Using alternate indicators to define need for public health intervention for trachoma: Evidence from the Pacific Islands

Butcher, R; (2017) Using alternate indicators to define need for public health intervention for trachoma: Evidence from the Pacific Islands. PhD (research paper style) thesis, London School of Hygiene & Tropical Medicine. DOI:

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Introduction: Trachoma is the most common infectious cause of blindness worldwide. The presentation of trachoma in the Pacific small island states varies. This study focuses on Fiji, where the trichiasis prevalence recorded prior to this study was very high, and the Solomon Islands, where the prevalence of trachomatous inflammation – follicular (TF) is high enough to warrant intervention with mass antibiotic treatment, but there is apparently little or no trachomatous trichiasis (TT). This study aims to supplement clinical data with photographic and molecular tools to better characterise presentation and microbiological correlates of disease. Methods: Pre-intervention population-based prevalence surveys for trachoma were carried out independently and in conjunction with the Global Trachoma Mapping Project (GTMP). Additionally, one focused post-intervention survey was performed. Standardised clinical data collection was supplemented with ocular swab, dried blood spot and photograph collection. Quantitative and sequence-based nucleic acid techniques were used for targeted and nontargeted pathogen detection and characterisation. Enzyme immunoassays were used for serological analysis. Clinical data was supplemented with photographs. Results: Within the mosaic pattern of clinical trachoma in the Pacific, the prevalence of TT was found to be very low in Fiji and the Solomon Islands. Prevalence of ocular Chlamydia trachomatis (Ct) infection in these countries was also very low. Further investigations in the Solomon Islands demonstrated Ct isolates found to be most closely related to ocular reference strains. Several pathogens that are known to cause follicular conjunctivitis were found, but neither frequency nor load of infection was associated with TF. Amplification of 16S ribosomal RNA amplicons showed diverse ocular microbial communities but no dominant metagenomic communities associated with TF. There is evidence of accumulation of mild scarring as age increases, but little evidence of severe scarring, or association between any trachoma phenotype and exposure to Ct. Conclusion: In Solomon Island communities studied, no evidence was found of significant burden of Ct infection, Ct transmission, trachomatous inflammation – intense, accumulation of severe scarring in older people or TT. We therefore suspect TF in the Solomon Islands to be of an as-yet unidentified aetiology. The WHO simplified grading system also appeared to lack diagnostic accuracy in Fiji. There are direct implications for implementation of control measures in the Pacific. There are additional connotations worldwide; as the global elimination effort continues and phenotypically similar conditions are unmasked, we suspect the positive predictive value of simplified clinical grading to drop. Use of molecular tools could differentiate communities with a high burden of infection, a key correlate of blinding disease, from those where resources may be better allocated elsewhere.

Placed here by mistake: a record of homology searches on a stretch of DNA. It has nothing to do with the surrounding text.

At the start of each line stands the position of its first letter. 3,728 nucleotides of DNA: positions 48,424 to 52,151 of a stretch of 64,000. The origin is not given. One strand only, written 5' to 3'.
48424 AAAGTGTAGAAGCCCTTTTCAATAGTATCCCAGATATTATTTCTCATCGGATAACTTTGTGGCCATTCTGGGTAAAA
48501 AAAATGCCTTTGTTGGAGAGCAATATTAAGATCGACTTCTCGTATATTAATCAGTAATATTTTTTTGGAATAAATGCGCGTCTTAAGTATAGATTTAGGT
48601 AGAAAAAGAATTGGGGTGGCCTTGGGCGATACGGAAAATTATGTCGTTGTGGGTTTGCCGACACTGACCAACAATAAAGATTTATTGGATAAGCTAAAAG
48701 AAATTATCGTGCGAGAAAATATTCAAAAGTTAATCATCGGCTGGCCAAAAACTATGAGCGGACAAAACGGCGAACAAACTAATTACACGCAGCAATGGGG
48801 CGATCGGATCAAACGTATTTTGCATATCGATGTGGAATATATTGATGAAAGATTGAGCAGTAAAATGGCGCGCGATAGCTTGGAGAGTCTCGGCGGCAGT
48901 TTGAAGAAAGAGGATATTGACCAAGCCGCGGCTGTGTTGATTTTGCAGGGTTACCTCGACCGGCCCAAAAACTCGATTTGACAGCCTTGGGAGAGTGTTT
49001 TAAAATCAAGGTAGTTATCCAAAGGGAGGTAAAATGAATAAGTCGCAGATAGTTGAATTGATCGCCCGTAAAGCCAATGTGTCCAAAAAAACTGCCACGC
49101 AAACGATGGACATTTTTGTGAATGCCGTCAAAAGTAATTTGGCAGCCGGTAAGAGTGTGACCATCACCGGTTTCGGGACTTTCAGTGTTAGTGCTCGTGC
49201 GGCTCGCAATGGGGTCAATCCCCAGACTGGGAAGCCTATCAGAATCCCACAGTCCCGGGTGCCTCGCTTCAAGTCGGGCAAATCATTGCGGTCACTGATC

Item Type: Thesis
Thesis Type: Doctoral
Thesis Name: PhD (research paper style)
Contributors: Roberts, CH (Thesis advisor); Solomon, AW (Thesis advisor);
Faculty and Department: Faculty of Infectious and Tropical Diseases > Dept of Clinical Research
Funders: Fred Hollows Foundation, Wellcome Trust, UK Department for International Development via Sightsavers International and the Queen Elizabeth Diamond Jubilee Trust
Grant number: FHF; 1041, 098521, GTMP; ARIES: 203145
Projects: Global Trachoma Mapping Project
Copyright Holders: Robert Butcher


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